The UNIX timestamp is an integer value that represents the number of seconds elapsed since Unix Epoch on January 1st, 1970 at 00:00:00 UTC. In short, it is a way to track the time as a running total of seconds. Hence, a UNIX timestamp is simply the number of seconds between a specific date and the UNIX Epoch.

The JavaScript Date object provides a number of methods for working with dates and times. You can get the current timestamp by calling the now() function on the Date object like below:

const timestamp = Date.now();

This method returns the current UTC timestamp in milliseconds. Date.now() works in almost all modern browsers except IE8 and earlier versions. But you can easily fix this by writing a small polyfill:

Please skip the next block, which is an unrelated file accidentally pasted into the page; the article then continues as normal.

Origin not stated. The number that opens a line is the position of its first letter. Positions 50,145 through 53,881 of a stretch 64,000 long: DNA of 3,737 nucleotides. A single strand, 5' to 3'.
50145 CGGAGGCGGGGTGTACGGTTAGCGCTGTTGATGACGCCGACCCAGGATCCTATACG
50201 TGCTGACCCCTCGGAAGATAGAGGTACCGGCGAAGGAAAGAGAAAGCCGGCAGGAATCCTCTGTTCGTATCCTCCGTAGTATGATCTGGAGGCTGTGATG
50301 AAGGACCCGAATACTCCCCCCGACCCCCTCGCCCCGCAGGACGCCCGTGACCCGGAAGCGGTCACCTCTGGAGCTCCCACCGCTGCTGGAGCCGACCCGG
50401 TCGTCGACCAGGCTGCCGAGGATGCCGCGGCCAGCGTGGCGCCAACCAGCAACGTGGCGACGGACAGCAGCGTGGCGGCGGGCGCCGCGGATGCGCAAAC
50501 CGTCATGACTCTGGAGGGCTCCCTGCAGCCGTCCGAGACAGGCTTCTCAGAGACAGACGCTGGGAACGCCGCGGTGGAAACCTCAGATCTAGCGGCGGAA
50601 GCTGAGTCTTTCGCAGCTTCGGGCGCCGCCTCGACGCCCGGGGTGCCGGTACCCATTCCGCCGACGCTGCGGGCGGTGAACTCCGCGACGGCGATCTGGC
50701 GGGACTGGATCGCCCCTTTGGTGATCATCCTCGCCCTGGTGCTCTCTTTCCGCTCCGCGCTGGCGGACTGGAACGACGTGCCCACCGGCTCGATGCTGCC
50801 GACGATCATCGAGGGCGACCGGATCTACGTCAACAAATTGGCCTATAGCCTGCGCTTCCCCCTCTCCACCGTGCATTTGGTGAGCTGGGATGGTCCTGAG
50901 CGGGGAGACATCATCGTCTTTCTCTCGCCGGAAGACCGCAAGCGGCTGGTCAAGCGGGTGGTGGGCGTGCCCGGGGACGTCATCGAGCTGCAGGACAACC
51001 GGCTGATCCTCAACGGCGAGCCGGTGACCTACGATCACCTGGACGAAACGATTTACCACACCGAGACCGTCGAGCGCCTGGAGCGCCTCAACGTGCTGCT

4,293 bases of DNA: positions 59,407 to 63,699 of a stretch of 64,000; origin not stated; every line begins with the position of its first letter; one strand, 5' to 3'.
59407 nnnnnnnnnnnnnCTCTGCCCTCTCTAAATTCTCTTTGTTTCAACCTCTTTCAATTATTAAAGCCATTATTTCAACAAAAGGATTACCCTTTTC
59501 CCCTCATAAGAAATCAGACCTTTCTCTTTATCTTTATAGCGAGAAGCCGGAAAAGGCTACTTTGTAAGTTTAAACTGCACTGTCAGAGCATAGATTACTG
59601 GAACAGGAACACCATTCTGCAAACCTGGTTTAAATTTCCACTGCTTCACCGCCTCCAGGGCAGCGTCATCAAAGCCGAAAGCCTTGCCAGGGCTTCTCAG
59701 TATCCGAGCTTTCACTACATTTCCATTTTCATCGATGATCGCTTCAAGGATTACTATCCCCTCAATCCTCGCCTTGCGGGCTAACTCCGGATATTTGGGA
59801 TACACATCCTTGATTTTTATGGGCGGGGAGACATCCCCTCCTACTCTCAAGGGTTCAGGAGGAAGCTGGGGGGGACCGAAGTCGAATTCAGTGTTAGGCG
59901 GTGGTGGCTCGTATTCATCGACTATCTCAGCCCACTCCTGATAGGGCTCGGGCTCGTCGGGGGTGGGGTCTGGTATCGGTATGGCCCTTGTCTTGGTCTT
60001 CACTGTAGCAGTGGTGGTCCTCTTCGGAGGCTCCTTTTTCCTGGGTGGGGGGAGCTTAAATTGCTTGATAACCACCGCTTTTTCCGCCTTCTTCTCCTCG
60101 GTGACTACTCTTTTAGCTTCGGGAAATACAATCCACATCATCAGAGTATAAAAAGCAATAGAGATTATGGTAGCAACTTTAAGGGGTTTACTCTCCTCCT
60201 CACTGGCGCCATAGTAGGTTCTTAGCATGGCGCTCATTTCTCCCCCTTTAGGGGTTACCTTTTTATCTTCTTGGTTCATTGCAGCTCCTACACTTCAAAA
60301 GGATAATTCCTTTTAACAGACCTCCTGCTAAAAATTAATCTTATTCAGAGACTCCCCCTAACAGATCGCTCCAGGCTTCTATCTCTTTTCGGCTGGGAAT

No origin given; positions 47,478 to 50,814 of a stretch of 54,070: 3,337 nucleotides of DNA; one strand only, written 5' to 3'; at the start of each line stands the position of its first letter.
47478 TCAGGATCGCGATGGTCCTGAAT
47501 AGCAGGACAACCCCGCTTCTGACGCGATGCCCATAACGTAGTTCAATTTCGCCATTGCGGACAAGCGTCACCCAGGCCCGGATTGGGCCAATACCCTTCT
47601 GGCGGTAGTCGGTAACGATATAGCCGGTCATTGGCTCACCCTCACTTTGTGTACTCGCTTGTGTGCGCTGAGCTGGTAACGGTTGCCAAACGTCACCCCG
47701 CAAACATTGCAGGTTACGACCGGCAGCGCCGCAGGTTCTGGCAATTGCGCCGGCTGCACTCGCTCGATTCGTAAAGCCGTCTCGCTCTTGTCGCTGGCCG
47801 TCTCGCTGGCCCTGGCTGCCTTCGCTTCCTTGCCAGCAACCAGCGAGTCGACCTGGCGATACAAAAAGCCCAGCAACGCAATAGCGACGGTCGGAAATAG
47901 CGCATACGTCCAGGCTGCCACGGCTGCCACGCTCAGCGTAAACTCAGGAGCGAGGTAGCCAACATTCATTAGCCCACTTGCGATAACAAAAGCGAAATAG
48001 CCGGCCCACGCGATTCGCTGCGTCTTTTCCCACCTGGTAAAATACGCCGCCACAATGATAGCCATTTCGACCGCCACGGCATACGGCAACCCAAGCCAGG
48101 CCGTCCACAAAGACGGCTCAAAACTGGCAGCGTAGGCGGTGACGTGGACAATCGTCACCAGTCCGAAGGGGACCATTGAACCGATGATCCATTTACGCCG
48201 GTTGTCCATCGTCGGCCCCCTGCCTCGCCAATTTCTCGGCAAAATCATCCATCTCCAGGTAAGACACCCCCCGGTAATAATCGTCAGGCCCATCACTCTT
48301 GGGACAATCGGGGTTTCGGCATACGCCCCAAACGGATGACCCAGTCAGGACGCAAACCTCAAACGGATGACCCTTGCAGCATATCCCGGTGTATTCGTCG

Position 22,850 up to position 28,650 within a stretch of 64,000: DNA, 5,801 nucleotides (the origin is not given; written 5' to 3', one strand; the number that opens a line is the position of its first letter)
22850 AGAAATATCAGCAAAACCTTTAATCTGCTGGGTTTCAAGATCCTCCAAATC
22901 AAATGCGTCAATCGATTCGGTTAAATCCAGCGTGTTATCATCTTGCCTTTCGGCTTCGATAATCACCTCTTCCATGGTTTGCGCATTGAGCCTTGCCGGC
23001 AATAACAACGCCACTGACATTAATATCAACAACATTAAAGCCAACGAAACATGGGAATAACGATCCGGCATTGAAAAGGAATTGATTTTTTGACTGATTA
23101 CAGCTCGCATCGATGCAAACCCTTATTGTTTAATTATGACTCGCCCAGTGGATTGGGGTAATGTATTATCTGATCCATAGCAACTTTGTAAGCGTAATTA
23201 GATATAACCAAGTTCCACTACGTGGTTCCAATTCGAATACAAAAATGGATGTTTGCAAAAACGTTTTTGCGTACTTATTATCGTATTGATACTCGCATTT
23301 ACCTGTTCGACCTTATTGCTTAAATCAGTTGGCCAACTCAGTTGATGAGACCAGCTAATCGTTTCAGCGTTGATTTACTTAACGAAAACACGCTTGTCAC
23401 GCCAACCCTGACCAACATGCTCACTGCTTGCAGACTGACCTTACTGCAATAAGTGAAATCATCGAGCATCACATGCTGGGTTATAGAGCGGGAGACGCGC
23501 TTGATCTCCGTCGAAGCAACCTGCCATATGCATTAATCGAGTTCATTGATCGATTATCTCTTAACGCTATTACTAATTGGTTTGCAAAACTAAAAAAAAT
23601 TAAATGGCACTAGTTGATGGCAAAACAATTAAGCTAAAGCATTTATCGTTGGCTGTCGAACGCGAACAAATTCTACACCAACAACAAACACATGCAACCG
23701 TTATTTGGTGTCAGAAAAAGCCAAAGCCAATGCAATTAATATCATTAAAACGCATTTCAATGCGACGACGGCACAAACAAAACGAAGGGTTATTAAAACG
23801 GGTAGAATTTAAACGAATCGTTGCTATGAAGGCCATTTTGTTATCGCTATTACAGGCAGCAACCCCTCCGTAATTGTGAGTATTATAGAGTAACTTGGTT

if(!Date.now) {
    Date.now = () => new Date().getTime();
}

Otherwise, you can get the same timestamp by calling other JavaScript functions that work in older browsers too:

const timestamp = new Date().getTime();
// OR
const timestamp = new Date().valueOf();

To convert the timestamp to seconds (UNIX time), you can do the following:

const unixTime = Math.floor(Date.now() / 1000);

The unixTime variable now contains the UNIX timestamp for the current date and time depending on the user's web browser.

It is recommended to use Date.now() whenever possible even with polyfill. Unlike other functions like getTime(), It is shorter and doesn't create a new instance of Date object.

Using Terminal

If you are using a UNIX compatible machine like Ubuntu or macOS, you can easily get the current UNIX timestamp by typing the following in your terminal:

$ date +%s
1567562058

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